Now on to the wronged husband Alexei Karenin. In the book he’s described as not being much to look at, so initially I was baffled at Jude Law‘s casting. I mean he’s as far away from ‘ugly’ as you can get, in fact he’s perhaps one of the most beautiful man in the world, so props for the make-up people to actually make him look unattractive enough.

Interesting to see Keira’s Mr. Darcy, Matthew MacFadyen appearing as Anna’s brother, Oblonsky. Other notable British cast include Emily Watson, Olivia Williams and up-and-comer Domhnall Gleeson (Brendan’s son) as Levin, whose story parallel Anna’s in the book.

STORY

Anna Karenina is the quintessential doomed love story. A married woman falls in love with a dashing and wealthy calvary officer and must pay the price of being shunned by society for her actions.

What I find complex about the book is the double plot, as I mentioned above, the story of Anna & Vronsky and that of Constantin Levin. Naturally the film will focus more on Anna’s crumbling marriage and infidelity, so in a way it’s a simplification but digestible version of Tolstoy’s epic Russian saga. What I love about it is the rich characters and how Tolstoy create such complex and nuanced characters, there’s no simple hero/heroine or villain. In fact, Anna is a deeply flawed protagonist, at times it’s hard for me to root for her.

As much as I admire Tolstoy’s meticulous attention to detail, I also find it frustrating and overwhelming, I mean he’d go on and on Levin’s agricultural interest, all that details about 19th century farming is over-indulgent. Especially when the first intimate encounter between the two forbidden lovers is skipped over completely. Judging from the trailer though, we’ll likely see lots of heaving bosoms, longing glances and steamy trysts in this passionate adaptation. The screenplay is written by Oscar-winner Tom Stoppard who won Best Screenplay for Shakespeare in Love.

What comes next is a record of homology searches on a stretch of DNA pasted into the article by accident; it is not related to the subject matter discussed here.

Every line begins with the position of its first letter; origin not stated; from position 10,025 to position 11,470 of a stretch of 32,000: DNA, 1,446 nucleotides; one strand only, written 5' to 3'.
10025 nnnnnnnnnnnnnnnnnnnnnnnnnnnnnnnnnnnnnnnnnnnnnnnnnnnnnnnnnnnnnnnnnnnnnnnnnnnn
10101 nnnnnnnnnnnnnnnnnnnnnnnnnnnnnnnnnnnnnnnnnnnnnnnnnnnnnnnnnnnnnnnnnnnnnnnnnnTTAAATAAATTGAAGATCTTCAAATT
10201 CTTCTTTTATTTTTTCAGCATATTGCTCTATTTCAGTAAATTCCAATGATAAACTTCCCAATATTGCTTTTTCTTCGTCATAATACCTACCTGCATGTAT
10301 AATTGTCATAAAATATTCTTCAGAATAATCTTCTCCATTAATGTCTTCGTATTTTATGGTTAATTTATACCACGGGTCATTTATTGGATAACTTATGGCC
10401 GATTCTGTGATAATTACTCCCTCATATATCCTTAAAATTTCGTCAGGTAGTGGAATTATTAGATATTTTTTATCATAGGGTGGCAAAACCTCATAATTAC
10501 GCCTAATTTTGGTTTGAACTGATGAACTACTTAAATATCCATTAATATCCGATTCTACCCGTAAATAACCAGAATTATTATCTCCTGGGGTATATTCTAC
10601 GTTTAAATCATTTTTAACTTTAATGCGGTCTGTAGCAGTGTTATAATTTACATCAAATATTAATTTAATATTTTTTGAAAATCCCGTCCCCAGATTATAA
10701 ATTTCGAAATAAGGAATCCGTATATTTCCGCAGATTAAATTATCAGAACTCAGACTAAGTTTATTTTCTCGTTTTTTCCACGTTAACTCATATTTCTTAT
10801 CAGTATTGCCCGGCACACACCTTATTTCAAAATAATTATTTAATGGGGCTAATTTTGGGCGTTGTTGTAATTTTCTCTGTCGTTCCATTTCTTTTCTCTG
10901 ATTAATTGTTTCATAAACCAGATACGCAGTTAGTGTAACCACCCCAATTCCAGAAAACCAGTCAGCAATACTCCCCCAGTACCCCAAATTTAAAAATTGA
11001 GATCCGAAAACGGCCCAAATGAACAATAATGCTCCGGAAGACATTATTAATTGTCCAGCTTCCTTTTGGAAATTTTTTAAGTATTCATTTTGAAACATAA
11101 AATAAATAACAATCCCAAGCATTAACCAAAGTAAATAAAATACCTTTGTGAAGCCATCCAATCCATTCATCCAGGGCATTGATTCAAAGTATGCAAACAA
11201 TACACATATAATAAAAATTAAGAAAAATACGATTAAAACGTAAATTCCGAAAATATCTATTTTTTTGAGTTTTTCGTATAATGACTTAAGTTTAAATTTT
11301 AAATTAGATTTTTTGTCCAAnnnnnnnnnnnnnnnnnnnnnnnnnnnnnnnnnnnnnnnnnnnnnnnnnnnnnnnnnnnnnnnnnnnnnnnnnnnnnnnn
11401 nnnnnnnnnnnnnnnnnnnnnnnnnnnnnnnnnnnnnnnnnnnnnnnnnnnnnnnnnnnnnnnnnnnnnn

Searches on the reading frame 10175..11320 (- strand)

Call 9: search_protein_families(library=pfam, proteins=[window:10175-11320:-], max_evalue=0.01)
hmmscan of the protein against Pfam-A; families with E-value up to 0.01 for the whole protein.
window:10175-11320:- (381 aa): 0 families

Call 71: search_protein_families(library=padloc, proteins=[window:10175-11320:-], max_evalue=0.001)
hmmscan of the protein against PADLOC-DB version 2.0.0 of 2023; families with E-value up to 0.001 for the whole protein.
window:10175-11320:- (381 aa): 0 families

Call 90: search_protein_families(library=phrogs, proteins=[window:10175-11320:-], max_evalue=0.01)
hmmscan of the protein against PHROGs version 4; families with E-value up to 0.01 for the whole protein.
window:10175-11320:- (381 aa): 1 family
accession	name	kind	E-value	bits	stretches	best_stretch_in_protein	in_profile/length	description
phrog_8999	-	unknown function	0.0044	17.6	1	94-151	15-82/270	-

STYLE

Now this is one area this movie won’t be lacking. Even right from the opening sequence with the conductor directing a stage performance, we can expect a lush, lavish, and gorgeous movie that’ll transport us to 19th century Russia where everyone speaks with a British accent 😀 I love vintage train stations and surely there’ll be as many scenes set there as in various palatial locations.

The costume design and set pieces are beautiful to look at. Waif-looking Keira certainly wears the period costumes well and Wright knows how to light her and frame her in such a dramatic way. It reminds me a bit of Scorsese’s The Age of Innocence in terms of all that pent-up longing, and it makes heartache looks so appealing, ahah. I think Wright might give Baz Luhrmann a run for his money in the style department.

Overall Thoughts 

I was intrigued initially but this trailer doesn’t quite move me. I teared up every time I saw the Les Miserables trailer but not with this one, somehow Keira just leaves me cold. Even the poster with the words ‘AN EPIC STORY OF LOVE’ emblazoned under the two doomed lovers just seems so corny. Overselling it a bit? I mean, the only *epic* thing to me is the visuals. Perhaps I’m a bit fatigue from seeing all the costumed drama being released this year — The Great Gatsby, Les Miserables are also out around the Holiday season.

I do like this genre mind you, and I’m a fan of Joe Wright’s work [saves for the manipulative The Soloist], but this feels like too much style over substance, which is the same fear I have for the similarly opulent-themed Baz Luhrman movie that’s also based on a celebrated book. Granted Wright’s first two period dramas were highly acclaimed, so perhaps this one would follow in that footsteps? We shall see. But right now, I’m not sure I’d see this one on the big screen.


What say you, folks? Thoughts on this Anna Karenina adaptation, particularly on casting?